By Lisa Mascaro, The Associated Press
Speaker Nancy Pelosi on Wednesday named two House chairmen who led President Donald Trump’s impeachment inquiry as prosecutors for Trump’s Senate trial.
Intelligence Committee Chairman Adam Schiff, who led the probe, and Judiciary Chair Rep. Jerrold Nadler, whose committee approved the impeachment articles, as among the managers of the prosecution.
“Today is an important day,” said Pelosi, flanked by the team. “This is about the Constitution of the United States.”’
Schiff and Nadler will lead the seven member team that includes a diverse selection of lawmakers, particularly those with courtroom experience.
They include Hakeem Jeffries of New York, Sylvia Garcia of Texas, Val Demings of Florida and Jason Crow of Colorado.
Crow, who lives in Aurora, was elected to the U.S. House in 2018. He unseated longtime Republican U.S. Rep. Mike Coffman to get there.
His election was his first foray into politics. Before that he was an attorney at the Denver office of the sprawling Holland & Hart law firm. There he handled cases ranging from investigations to defending civil and criminal litigation and developing legal-compliance programs.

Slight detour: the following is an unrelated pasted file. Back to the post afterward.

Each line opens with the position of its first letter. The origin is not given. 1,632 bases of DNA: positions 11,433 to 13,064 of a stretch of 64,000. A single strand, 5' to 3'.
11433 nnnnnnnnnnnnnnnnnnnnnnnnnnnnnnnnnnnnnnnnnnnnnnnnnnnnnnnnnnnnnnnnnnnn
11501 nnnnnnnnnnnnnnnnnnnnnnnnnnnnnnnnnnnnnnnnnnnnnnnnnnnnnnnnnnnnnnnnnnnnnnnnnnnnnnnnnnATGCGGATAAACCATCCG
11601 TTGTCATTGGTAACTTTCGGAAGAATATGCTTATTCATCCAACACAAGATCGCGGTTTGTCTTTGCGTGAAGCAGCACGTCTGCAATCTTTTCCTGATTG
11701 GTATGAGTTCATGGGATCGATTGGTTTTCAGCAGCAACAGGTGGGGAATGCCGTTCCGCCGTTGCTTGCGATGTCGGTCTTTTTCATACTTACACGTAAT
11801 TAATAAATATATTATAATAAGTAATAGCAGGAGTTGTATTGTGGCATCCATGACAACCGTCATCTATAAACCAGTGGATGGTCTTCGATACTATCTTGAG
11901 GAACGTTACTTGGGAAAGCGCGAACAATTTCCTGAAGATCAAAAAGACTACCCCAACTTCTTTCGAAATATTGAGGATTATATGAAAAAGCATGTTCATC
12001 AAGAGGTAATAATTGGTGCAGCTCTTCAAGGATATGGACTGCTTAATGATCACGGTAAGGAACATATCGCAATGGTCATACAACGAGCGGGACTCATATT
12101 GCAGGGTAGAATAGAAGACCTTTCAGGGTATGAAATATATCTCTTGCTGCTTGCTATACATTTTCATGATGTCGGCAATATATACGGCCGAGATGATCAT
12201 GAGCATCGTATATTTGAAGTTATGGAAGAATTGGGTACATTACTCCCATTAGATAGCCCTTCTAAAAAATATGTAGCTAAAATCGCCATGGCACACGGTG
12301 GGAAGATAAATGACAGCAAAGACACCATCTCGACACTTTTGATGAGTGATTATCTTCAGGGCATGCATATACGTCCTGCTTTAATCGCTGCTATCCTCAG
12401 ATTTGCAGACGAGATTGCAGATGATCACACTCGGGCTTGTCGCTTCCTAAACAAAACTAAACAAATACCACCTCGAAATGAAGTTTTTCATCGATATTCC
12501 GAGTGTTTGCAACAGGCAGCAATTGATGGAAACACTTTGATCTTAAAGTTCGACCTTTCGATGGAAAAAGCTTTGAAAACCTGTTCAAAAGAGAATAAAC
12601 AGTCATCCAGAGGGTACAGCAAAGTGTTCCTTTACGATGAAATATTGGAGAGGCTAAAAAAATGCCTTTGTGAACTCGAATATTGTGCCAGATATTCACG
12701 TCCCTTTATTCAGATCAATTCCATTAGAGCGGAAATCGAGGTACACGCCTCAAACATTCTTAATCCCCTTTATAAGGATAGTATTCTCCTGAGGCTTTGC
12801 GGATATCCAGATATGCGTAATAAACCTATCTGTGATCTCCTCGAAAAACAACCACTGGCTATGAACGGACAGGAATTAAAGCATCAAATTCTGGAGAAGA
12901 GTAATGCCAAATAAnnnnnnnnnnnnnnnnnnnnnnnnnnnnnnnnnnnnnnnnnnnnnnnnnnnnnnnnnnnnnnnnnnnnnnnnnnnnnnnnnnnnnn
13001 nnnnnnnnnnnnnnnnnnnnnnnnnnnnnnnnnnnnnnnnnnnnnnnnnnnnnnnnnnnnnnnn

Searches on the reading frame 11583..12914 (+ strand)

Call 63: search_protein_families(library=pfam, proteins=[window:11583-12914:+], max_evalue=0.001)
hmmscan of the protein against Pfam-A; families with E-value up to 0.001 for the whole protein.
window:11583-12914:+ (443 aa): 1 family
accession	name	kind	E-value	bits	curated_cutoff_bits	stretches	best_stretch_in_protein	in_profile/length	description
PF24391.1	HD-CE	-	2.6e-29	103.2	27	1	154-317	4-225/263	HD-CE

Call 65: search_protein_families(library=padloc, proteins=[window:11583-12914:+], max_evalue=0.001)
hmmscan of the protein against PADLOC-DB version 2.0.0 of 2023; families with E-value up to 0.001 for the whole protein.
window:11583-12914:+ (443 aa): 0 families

Crow is a retired Army Ranger, as well, who was awarded the Bronze Star.
Crow did not support impeachment during his 2018 campaign, saying he didn’t have all of the information necessary to make such a decision. He endorsed opening an impeachment inquiry into Trump in July, after the release of Special Counsel Robert Mueller’s report into the 2016 election. He also said pressure from his constituents played a role.
“I heard that message and certainly took it into account with my decision,” Crow told The Colorado Sun over the summer.
Republicans have been trying to use Crow’s support of impeachment against him, holding rallies outside his Aurora office calling on him to reconsider.